While American barbecue purists like to think their cooking style is something distinctly American, at the most basic level, the idea of cooking meat over a fire is pretty much universal. Other countries across the globe have cooking styles that are similar in some ways to American barbecue, though they have significant differences too.
- Jamaica: European explorers first encountered barbecue in the Caribbean, so it's not surprising that people of this island nation have their own barbecue style, called jerk — meat is given a spicy run and cooked on a metal frame over hot coals.
- South Africa: The South African version of barbecue is braii, a word that refers both to the metal or brick pit in which the meat is grilled, and to the gathering at which it's served.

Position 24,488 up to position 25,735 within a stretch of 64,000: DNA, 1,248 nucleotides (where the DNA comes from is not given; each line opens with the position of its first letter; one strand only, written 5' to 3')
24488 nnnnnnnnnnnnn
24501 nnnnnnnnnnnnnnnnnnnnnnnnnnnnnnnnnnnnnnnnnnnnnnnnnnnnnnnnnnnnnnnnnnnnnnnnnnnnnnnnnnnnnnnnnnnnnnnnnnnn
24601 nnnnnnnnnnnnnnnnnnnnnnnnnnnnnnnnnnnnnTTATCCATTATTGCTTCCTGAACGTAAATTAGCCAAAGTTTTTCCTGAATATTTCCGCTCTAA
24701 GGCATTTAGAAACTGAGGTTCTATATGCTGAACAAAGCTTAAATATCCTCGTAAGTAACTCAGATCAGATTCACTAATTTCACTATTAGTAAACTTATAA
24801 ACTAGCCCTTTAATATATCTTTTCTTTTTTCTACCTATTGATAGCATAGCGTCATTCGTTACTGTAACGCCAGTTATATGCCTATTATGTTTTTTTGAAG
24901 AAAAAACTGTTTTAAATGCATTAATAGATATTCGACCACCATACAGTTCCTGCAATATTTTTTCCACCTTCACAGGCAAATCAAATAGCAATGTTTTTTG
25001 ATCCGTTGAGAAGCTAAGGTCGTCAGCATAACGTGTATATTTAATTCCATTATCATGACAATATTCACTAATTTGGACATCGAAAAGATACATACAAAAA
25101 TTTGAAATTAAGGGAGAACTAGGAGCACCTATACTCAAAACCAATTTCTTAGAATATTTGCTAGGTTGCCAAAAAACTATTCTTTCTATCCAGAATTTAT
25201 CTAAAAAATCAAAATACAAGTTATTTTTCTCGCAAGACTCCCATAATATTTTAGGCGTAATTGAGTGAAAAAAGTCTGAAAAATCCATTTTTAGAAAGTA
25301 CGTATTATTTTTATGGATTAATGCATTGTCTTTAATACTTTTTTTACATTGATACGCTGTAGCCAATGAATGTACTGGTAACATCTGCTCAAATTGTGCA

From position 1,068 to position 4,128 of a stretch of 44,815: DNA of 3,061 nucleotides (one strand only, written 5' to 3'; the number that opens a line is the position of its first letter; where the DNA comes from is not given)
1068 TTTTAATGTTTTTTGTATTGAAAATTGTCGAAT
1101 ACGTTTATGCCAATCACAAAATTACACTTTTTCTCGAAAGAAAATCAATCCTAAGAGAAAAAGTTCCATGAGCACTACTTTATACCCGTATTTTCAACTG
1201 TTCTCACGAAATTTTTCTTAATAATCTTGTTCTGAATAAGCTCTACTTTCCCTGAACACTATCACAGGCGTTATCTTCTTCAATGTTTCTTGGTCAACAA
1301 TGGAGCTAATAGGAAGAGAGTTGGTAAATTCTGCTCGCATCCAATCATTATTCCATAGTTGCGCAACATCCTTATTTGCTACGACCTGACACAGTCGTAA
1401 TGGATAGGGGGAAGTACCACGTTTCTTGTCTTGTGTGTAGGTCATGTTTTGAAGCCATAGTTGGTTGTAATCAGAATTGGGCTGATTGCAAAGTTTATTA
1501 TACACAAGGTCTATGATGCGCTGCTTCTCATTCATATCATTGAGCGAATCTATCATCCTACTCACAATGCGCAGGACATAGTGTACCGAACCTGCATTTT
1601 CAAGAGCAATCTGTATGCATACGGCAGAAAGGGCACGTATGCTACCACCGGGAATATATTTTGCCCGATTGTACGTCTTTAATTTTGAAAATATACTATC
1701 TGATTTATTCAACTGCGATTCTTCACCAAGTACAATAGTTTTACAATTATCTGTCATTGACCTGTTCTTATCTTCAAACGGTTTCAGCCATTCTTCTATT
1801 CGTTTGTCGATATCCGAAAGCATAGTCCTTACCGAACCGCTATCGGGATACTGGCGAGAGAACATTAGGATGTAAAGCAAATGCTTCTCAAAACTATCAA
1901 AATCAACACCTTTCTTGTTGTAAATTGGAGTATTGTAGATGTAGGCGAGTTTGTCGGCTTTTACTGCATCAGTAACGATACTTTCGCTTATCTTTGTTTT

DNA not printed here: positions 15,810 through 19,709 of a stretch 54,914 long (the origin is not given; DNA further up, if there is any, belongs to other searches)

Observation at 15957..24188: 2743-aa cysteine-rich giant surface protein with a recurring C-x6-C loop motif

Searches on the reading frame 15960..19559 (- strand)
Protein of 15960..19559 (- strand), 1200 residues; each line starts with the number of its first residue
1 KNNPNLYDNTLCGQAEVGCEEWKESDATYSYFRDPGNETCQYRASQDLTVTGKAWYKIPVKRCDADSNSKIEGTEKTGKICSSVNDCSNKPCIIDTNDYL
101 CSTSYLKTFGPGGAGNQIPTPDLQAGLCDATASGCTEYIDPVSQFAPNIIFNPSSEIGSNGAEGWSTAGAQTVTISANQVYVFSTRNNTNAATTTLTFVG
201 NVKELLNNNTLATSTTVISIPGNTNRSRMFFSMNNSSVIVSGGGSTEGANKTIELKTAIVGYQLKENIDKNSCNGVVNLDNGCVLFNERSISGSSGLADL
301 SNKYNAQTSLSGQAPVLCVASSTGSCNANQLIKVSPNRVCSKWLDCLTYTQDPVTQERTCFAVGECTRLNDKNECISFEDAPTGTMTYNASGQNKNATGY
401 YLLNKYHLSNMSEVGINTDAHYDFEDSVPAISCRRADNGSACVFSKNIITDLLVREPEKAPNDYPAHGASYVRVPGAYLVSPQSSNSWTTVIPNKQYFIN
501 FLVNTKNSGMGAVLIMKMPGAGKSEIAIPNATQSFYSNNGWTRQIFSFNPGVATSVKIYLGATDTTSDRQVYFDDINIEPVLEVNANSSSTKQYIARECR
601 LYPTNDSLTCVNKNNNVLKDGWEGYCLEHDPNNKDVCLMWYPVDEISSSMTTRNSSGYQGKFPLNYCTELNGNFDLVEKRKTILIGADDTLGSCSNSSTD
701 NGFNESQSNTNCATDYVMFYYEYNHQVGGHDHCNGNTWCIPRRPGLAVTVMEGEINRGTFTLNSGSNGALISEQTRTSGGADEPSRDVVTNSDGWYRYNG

- Mexico: In a fashion similar to whole-hog barbecue in the American South, whole goats are butterflied — that is, sliced to separate the meat from the bone — and then skewered and cooked over a low fire.
- Philippines: Lechon, also known as lechon baboy, is a type of cooking that's a staple at birthdays and wedding anniversaries. Whole pigs are roasted and the meat is served on skewers, with sides of noodles and rice and sweet gravy called mang tomas.
- Korea: Korean-style barbecue is what American purists would call grilling, because marinaded meats — such as bulgogi (beef sirloin) and galbi (beef short ribs) are thinly sliced and cooked quickly on a tabletop grill. It's often followed by a shot of soju, a Korean rice-based liquor.
- India: Instead of using an open fire, Indian cooks do their grilling inside a buried clay pit called a tandoor. In tandoori cooking, meats, seafood and vegetables are marinated in an orange mix of yogurt, spices and other ingredients, and then grilled on vertical skewers.
- Brazil: During a churrasco (a Portuguese word for grilled meat or for barbecue)the meat is usually skewered, set above charcoal embers and roasted. This style of cooking is also popular in other parts of Latin America.